KIEV, April 28 (Xinhua) -- Anti-government protesters on Sunday freed one of the eight international observers that were seized on Friday, as conflicts continued in eastern Ukraine with one television station occupied by protesters.
The released Swedish observer was let go because he had diabetes, said a spokeswoman of the protesters, who added that they had no plan to release the seven others.
The observers, all Europeans, were part of a 12-member military verification team deployed last month by the Vienna-based Organization for Security and Cooperation in Europe (OSCE) in eastern Ukraine to monitor political and security situation in the country following pro-Russia protests in its eastern region.
The protesters claimed to have found a Ukrainian spy travelling with the group, and held the captives in the national security building that has been seized by them in Slaviansk.
Hours before the release, the eight detained observers appeared in front of a press conference while being looked on by their captors.
Col. Axel Schneider from Germany, leader of the observer mission, said all group members were in good health, but they were anxious to be allowed to go home soon.
"We have no indication when we will be sent home to our countries," Schneider told reporters as armed men in camouflage fatigues looked on. "We wish from the bottom of our hearts to go back to our nations as soon and as quickly as possible."
The group came to Slaviansk without weapons and were strictly in line with their mandate under OSCE rules, he added.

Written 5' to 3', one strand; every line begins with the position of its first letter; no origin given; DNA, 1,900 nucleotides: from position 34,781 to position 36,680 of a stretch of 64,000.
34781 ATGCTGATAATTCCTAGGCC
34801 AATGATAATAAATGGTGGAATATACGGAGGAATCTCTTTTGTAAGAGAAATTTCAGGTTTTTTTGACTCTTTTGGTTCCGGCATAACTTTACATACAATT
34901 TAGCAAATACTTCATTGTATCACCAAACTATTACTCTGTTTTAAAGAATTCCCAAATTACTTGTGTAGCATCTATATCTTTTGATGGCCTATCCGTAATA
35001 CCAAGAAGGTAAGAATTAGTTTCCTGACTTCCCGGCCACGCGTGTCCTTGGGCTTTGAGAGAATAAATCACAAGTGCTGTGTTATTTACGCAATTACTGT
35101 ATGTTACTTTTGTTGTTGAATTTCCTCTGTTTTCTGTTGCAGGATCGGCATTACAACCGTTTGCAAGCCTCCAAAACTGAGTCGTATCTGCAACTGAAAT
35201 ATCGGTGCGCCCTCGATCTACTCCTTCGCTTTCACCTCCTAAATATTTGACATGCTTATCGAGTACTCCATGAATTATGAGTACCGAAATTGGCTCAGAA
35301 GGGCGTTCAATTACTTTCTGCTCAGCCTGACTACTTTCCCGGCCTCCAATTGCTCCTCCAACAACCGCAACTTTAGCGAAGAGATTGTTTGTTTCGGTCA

He said the military observers were "captured" Friday around 4 km outside the city as they were about to return to the regional hub city of Donetsk.
The OSCE said it has sent a negotiating team to the city trying to secure the entire team's release.
"We are doing everything we can," Natacha Rajakovic, a spokesperson of OSCE told Xinhua.
Slaviansk has become a flashpoint in the conflict between pro-Russia protesters and Ukrainian authorities in eastern Ukraine, where pro-Russia fighters have occupied a string of towns.
In a Saturday telephone conversation between U.S. Secretary of State John Kerry and Russian Foreign Minister Sergei Lavrov, the U.S. side called for Russia's help in releasing the European monitors while Lavrov urged the United States to assist in the release of the protest leaders arrested in southeastern Ukraine.
The captors said earlier Saturday that they have not ruled out releasing kidnapped Ukrainian army officials and international mediators in exchange for the release of their own men.
Washington and Moscow have been trading blame for the unrest in eastern Ukraine and the United States is preparing "a stronger position" to deter Russian President Vladimir Putin.
Conflicts have also been on the rise in the eastern city of Donetsk, where hundreds of pro-Russia protesters stormed and occupied a regional television station building Sunday afternoon.
The protesters broke the gate of the building and entered the regional television facility as about 30 policemen stood idly nearby and did not intervene.
Some 500 protesters gathered in front of the building, chanting slogans like "Russia!" and "Kiev cannot administer Donetsk!" and demanding the television station broadcast Russian TV programs, instead of Ukrainian ones.
Some people hoisted a flag of "the People's Republic of Donetsk" on the top of the building.
Earlier this month, pro-Russia protesters staged a rally to demand a referendum and some protesters complained that the television station did not give them a chance to speak.